By Mika Cross
Nobody ever said that being a supervisor in today’s federal workplace was easy. Most are faced with being working managers in fast-paced environments with dwindling resources, leaving very little time to focus on the hands-on management tactics that traditional leadership training and development programs recommend.
So what are some short cuts that leaders can consider implementing to drive powerful results? Here’s what some of the most engaged federal leaders are saying about managing today’s multigenerational workforce in the modern, mobile workplace.
The multigenerational workforce presents one of the biggest challenges facing today’s leadership. The Bureau of Labor and Statistics estimates that by the year 2025, nearly 25 percent of the workforce will be older than the age of 55. Managers are looking at leading teams that range in age from student employees to those beyond post-retirement. With drastically different skillsets, levels of expertise, communication styles, workplace and technology preferences—federal leaders must ensure that their management skills are flexible and customizable to meet their diverse team’s needs.
One of the easiest ways to get started is by offering a variety flexible work arrangements to employees. Options range from telework and virtual work assignments to alternate or compressed work schedules to even part-time positions or job-sharing options. Federal leaders are recognizing significant benefits of maximizing employee engagement by allowing choice and autonomy in how, when, and where their employees perform their best work.
The U.S. Office of Personnel Management and U.S. Government Accountability Office cite employee satisfaction with work-life balance as one of the five key drivers of employee engagement, and engaged leaders understand that work is what you do, not where you go.
The most effective leaders recognize that allowing employees the ability to choose from a suite of flexible work policies that are best-suited for their diverse preferences, skills, and competencies will result in increased productivity, enhanced retention rates, and more effective recruitment prospects.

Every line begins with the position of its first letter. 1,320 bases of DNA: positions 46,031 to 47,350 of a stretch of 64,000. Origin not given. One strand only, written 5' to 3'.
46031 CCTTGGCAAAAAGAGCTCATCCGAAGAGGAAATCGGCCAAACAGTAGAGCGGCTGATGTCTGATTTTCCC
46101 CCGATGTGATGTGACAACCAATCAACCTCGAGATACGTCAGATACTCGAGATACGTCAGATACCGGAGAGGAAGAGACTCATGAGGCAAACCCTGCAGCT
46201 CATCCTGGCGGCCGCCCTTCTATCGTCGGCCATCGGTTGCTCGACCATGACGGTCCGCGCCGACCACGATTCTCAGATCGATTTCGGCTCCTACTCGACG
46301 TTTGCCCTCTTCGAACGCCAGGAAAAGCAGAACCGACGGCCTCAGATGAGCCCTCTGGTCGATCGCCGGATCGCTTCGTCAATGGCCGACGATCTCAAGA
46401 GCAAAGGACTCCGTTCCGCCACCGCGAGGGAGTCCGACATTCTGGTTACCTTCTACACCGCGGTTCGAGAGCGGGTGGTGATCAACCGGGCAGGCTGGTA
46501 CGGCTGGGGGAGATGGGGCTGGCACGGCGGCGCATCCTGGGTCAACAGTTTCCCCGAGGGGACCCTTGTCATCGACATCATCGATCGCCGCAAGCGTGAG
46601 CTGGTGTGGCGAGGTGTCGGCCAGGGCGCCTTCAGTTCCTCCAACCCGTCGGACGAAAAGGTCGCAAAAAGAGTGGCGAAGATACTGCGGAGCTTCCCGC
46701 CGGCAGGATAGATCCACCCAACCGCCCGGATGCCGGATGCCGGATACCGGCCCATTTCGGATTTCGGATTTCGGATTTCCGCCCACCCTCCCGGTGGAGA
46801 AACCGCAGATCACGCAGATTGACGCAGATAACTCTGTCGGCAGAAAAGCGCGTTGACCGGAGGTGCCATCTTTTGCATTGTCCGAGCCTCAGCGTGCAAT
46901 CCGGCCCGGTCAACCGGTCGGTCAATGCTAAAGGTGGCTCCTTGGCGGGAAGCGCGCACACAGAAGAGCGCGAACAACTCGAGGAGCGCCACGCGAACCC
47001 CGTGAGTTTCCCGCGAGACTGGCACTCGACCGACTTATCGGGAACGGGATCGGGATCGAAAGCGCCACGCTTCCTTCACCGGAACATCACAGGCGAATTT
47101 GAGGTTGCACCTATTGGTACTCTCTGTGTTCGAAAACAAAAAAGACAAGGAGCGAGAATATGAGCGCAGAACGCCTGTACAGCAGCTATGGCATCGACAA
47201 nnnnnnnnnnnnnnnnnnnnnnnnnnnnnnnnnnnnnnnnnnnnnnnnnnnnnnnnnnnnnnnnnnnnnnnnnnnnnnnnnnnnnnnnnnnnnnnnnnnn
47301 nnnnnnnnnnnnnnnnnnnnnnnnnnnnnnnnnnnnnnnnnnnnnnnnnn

Even in the public sector, our organizations understand the competitive advantage of adapting to the gig economy model of work by leveraging new and emerging technology and analytics tools. But for leaders who manage people in today’s rapidly changing environment, introducing these new and emerging technologies can create a challenge. Their teams of employees bring different levels of comfort with the adoption of new technology in the workplace, and many then turn to early adopters who can help serve as peer mentors for creating an easier transformation to new and more efficient ways of working. Indeed, creating a team-based approach in the workplace can help enhance collaboration, communication, and innovation across teams.
How do you do this? Tech-savvy managers know that enabling their teams with the right kinds of technology will only work if the cultural norms they encourage create a “practice makes perfect” environment. Creating a work culture that embraces learning and trying new tools will only work successfully if employees also have permission to fail and learn from those failures. Communicating the right kinds of performance expectations is key to getting this right.
Now more than ever, today’s government agencies are working to empower leaders of today and tomorrow with the skills they’ll need to effectively manage the evolving demands of the modern, mobile workforce.
Creating a culture of excellence in today’s workplace requires a different way of thinking about leadership development and talent management. Emerging training and development programs are shifting from traditional methodologies to an expanded focus on executive skills that support long-range career growth. This can help organizations develop a better understanding on how leaders can support long-term career growth while maximizing the performance and engagement of their workforce.
Our federal practitioners are also considering how to create more effective assessment tools that result in selecting future leaders who can effectively navigate the complexities of the modern, mobile workplace. The competencies required for effective are frankly not the same as those that did a decade ago.
As we continue to focus on the future of our organizations and how we will organize, recruit, develop, and engage the federal workforce, the question becomes how we will continue to select and develop the right types of people who will fill our government’s emerging leadership roles.